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Full-Text Articles in Arts and Humanities

Commentary On: “Ad Stuprum: The Fallacy Of Appeal To Sex”, Maureen Linker May 2016

Commentary On: “Ad Stuprum: The Fallacy Of Appeal To Sex”, Maureen Linker

OSSA Conference Archive

No abstract provided.


Commentary On Andrew Aberdein’S “Virtue Argumentation And Bias”, John Anthony Blair May 2016

Commentary On Andrew Aberdein’S “Virtue Argumentation And Bias”, John Anthony Blair

OSSA Conference Archive

No abstract provided.


Commentary On Rania El Nakkouzi: “Legitimizing Past Actions Through Appeals To Moral Values”, Jeff Noonan May 2016

Commentary On Rania El Nakkouzi: “Legitimizing Past Actions Through Appeals To Moral Values”, Jeff Noonan

OSSA Conference Archive

No abstract provided.


Studying Rhetorical Audiences, Jens E. Kjeldsen May 2016

Studying Rhetorical Audiences, Jens E. Kjeldsen

OSSA Conference Archive

In rhetoric and argumentation research studies of empirical audiences are rare. Most studies are speaker- or text focussed. However, new media and new forms of communication make it harder to distinguish between speaker and audience. The active involvement of users and audiences is more important than ever before. Therefore, this paper argues that rhetorical research should reconsider the understanding, conceptualization and examination of the rhetorical audience. From mostly understanding audiences as theoretical constructions that are examined textually and speculatively, we should give more attention to empirical explorations of actual audiences and users.


Latin American Philosophers: Some Recent Challenges To Their Intellectual Character, Susana Nuccetelli May 2016

Latin American Philosophers: Some Recent Challenges To Their Intellectual Character, Susana Nuccetelli

OSSA Conference Archive

No abstract provided.


Employing And Exploiting The Presumptions Of Communication In Argumentation: An Application Of Normative Pragmatics, Scott Jacobs May 2016

Employing And Exploiting The Presumptions Of Communication In Argumentation: An Application Of Normative Pragmatics, Scott Jacobs

OSSA Conference Archive

Argumentation occurs through and as communicative activity. Communication (and therefore argumentation) is organized by pragmatic principles of expression and interpretation. Grice’s (1975) theory of conversational implicature provides a model for how people use rational principles to manage the ways in which they reason to representations of arguments, and not just reason from those representations. These principles are systematic biases that make possible reasonable decision-making and intersubjective understandings in the first place; but they also make possible all manner of errors and abuses. Much of what is problematic in argumentation involves the ways in which the pragmatic principles of communication ...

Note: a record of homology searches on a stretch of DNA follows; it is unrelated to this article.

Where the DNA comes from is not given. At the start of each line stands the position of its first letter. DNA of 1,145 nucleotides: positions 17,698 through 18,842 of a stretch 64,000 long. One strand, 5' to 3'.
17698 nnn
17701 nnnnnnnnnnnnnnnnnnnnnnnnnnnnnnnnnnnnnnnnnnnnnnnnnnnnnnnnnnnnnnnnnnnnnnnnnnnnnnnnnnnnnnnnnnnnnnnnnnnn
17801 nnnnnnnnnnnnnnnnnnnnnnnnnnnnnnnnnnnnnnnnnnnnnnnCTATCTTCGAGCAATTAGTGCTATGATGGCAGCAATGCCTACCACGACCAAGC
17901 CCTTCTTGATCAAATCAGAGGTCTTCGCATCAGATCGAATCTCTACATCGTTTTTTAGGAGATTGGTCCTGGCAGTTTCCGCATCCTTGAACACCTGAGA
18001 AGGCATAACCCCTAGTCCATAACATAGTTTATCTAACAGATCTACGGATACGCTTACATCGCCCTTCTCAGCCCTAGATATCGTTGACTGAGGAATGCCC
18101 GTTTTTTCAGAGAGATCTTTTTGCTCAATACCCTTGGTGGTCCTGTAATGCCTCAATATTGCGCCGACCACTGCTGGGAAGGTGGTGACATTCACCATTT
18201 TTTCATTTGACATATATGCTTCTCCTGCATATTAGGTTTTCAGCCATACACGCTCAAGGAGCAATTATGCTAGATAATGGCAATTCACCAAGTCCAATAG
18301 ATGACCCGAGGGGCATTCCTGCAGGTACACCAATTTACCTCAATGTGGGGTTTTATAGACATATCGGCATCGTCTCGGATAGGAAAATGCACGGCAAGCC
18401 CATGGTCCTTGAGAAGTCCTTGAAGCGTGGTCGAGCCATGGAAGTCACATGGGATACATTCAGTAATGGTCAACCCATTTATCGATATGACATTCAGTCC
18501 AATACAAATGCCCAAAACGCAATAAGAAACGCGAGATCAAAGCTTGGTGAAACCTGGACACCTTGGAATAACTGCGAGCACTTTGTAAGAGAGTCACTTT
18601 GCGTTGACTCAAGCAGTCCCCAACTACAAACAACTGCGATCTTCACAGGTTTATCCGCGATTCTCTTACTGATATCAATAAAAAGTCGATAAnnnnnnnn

Commentary On Trudy Govier’S “Some Outstanding Questions About Analogies”, Marcello Guarini May 2016

Commentary On Trudy Govier’S “Some Outstanding Questions About Analogies”, Marcello Guarini

OSSA Conference Archive

No abstract provided.


Commentary On A Perspective Of Objectivity In The Human Rights Arguments, Danny Marrero May 2016

Commentary On A Perspective Of Objectivity In The Human Rights Arguments, Danny Marrero

OSSA Conference Archive

No abstract provided.


Commentary On 'Pursuing Objectivity: How Virtuous Can You Get?', William R. Minto May 2016

Commentary On 'Pursuing Objectivity: How Virtuous Can You Get?', William R. Minto

OSSA Conference Archive

No abstract provided.


Commentary On Arguments From Expert Opinion And Persistent Bias, John Fields May 2016

Commentary On Arguments From Expert Opinion And Persistent Bias, John Fields

OSSA Conference Archive

No abstract provided.


Commentary On Ralph H. Johnson’S “On Distinguishing Between An Objection And A Criticism”, Jan Albert Van Laar May 2016

Commentary On Ralph H. Johnson’S “On Distinguishing Between An Objection And A Criticism”, Jan Albert Van Laar

OSSA Conference Archive

No abstract provided.


Commentary On 'Acts Of Ostension', Paul L. Simard Smith May 2016

Commentary On 'Acts Of Ostension', Paul L. Simard Smith

OSSA Conference Archive

No abstract provided.


Commentary On “Eliminating Gender-, Racial- And Age-Biases In Medical Diagnostic Reasoning”, Steve Oswald May 2016

Commentary On “Eliminating Gender-, Racial- And Age-Biases In Medical Diagnostic Reasoning”, Steve Oswald

OSSA Conference Archive

No abstract provided.


Commentary On Visser On Computer Support For Pragma-Dialectic Argumentation Analysis, Ami Mamolo May 2016

Commentary On Visser On Computer Support For Pragma-Dialectic Argumentation Analysis, Ami Mamolo

OSSA Conference Archive

No abstract provided.


Commentary On "What Should A Normative Theory Of Argument Look Like?", David Zarefsky May 2016

Commentary On "What Should A Normative Theory Of Argument Look Like?", David Zarefsky

OSSA Conference Archive

No abstract provided.


Commentary On “A Three-Dimensional Analysis Of Definition With Bearing On Key Concepts” By Robert Ennis, Kevin Possin May 2016

Commentary On “A Three-Dimensional Analysis Of Definition With Bearing On Key Concepts” By Robert Ennis, Kevin Possin

OSSA Conference Archive

On the nature of definitions and concepts, and the definition of critical thinking.